June 6, 2022

Collaborating to Improve Unemployment Insurance

Unemployment insurance (UI) modernization has been a hot topic since millions of Americans had to apply for unemployment benefits—many for the first time—using largely archaic, complex, and unstable state systems during the COVID-19 pandemic. Many states and the federal government have known for years that these systems were vulnerable and needed a refresh: 24 states began or completed modernization projects for their UI benefits and tax systems between 2000 and 2021, with varying levels of success, and federal money has been going out the door specifically for such projects since 2009, when Congress passed the UI Modernization Act.

Expert organizations across civic tech, UI, and labor have published valuable playbooks for improving UI technology including:”Centering Workers: How to Modernize Unemployment Insurance Technology” from the Century Foundation, National Employment Law Project, and Philadelphia Legal Assistance; U.S. Digital Response’s (USDR) UI Modernization gitbook; and New America’s Playbook for Improving Unemployment Insurance Delivery.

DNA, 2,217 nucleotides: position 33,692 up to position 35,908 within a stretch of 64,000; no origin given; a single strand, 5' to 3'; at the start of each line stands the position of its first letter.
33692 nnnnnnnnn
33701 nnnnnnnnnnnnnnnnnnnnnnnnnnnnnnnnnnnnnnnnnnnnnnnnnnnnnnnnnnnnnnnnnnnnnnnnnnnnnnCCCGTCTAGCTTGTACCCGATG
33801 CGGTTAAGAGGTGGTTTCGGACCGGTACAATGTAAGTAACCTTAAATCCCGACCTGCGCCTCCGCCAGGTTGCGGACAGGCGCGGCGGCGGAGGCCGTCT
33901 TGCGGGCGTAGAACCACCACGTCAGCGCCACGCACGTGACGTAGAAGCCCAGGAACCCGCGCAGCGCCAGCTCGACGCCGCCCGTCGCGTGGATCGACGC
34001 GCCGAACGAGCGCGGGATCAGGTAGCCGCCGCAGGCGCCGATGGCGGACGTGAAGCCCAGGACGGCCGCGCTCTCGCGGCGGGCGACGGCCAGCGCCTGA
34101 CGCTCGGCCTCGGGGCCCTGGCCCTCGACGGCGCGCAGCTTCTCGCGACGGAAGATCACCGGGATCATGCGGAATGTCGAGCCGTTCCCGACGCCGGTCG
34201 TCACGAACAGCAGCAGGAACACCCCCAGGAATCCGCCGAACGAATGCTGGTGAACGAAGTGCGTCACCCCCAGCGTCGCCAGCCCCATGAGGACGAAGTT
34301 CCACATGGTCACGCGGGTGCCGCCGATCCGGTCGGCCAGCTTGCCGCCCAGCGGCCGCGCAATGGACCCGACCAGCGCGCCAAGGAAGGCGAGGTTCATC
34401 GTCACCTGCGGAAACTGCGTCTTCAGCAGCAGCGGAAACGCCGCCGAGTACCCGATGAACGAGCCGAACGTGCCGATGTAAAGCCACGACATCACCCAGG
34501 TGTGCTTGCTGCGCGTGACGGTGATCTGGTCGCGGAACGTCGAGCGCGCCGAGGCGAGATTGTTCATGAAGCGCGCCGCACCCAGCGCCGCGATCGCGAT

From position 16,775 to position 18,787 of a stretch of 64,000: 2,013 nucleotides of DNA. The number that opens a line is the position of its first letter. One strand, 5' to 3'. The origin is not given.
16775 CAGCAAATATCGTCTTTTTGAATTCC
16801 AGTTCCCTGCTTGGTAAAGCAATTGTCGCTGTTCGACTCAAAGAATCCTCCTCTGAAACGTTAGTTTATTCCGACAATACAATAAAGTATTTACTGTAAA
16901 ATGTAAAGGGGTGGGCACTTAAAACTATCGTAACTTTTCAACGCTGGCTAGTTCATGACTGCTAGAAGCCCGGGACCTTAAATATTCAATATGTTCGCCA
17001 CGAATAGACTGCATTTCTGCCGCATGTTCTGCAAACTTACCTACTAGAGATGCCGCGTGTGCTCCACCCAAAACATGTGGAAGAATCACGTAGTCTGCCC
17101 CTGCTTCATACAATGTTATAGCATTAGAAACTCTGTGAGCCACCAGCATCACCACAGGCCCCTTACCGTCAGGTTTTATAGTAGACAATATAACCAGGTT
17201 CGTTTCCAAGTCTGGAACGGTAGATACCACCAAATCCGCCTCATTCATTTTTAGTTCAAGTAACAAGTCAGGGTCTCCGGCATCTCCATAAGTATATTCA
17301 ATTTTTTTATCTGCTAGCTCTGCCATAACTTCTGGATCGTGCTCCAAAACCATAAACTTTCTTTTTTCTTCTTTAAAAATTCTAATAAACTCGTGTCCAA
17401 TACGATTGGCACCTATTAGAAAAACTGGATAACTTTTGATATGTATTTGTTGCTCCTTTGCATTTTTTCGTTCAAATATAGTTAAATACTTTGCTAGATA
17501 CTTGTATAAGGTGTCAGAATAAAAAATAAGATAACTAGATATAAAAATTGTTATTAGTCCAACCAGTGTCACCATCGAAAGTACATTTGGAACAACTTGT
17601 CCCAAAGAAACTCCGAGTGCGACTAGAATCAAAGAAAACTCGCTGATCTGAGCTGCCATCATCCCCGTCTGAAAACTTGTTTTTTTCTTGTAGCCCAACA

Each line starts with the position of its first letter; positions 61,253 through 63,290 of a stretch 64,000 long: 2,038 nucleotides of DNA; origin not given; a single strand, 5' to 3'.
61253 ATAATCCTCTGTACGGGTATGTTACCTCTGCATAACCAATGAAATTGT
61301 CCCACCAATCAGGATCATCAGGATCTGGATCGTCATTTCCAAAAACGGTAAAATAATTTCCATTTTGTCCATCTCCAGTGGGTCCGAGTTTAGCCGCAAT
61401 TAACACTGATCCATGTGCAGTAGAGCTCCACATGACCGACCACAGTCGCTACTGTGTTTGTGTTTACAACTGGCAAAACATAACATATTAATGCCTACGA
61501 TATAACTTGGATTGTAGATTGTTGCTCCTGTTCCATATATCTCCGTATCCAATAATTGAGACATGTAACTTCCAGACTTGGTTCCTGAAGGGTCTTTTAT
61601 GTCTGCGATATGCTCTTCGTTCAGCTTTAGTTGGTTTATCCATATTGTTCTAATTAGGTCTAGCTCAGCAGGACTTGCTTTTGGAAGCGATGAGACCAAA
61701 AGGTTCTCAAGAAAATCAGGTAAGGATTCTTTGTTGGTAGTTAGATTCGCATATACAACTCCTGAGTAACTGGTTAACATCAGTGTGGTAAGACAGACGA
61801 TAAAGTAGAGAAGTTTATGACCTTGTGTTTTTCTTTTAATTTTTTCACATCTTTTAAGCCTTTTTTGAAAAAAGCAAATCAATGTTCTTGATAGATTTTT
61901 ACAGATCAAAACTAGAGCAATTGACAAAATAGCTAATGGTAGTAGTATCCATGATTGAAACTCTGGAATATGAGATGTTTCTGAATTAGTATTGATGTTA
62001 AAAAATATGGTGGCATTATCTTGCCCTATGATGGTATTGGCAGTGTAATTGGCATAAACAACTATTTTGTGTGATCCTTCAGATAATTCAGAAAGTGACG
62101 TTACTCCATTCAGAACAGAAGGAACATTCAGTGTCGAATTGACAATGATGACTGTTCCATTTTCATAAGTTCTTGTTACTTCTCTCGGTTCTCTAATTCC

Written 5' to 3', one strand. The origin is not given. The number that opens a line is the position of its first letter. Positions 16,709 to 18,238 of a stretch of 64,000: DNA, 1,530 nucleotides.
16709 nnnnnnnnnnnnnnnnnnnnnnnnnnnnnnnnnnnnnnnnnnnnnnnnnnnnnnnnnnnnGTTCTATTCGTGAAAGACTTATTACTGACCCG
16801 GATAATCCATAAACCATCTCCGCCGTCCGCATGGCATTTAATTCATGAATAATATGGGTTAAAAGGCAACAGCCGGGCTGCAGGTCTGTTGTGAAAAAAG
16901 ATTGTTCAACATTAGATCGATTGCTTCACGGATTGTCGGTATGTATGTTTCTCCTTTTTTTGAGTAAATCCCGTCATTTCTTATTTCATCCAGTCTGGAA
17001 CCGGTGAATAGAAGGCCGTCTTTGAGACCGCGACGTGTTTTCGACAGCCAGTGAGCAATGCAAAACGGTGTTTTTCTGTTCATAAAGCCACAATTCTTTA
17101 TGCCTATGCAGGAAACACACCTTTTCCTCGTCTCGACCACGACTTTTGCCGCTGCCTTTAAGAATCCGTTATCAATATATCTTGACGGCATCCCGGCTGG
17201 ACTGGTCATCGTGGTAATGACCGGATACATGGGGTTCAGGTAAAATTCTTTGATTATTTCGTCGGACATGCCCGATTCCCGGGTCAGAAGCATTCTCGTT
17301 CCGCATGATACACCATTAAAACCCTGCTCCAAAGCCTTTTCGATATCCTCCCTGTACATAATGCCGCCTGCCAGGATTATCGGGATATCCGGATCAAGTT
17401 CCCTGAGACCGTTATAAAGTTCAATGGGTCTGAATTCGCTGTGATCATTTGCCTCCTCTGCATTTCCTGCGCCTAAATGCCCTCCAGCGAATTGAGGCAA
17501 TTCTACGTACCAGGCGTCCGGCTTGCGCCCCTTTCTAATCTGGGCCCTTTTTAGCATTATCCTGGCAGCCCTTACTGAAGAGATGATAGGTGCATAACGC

These reports should shape UI programs and policy as federal and state/territory teams continue work on improving their systems. Instead of pursuing these recommendations on their own, however, the Intergovernmental Software Collaborative team at the Beeck Center for Social Impact + Innovation at Georgetown University believes that agencies and teams across the U.S. have the opportunity to build better digital service delivery through collaboration.

We have identified three clear paths to modernizing collaboratively on UI digital service delivery: consortia, federal shared services, and communities of practice. These paths are not the only options, nor are they mutually exclusive; indeed, we believe a combination will benefit states and the public alike. For all three, agencies should take an open source software approach using modern software development best practices, and drive product development iteratively with human-centered design.

Associated Projects

Contributing Authors

Shelby Switzer

Fellow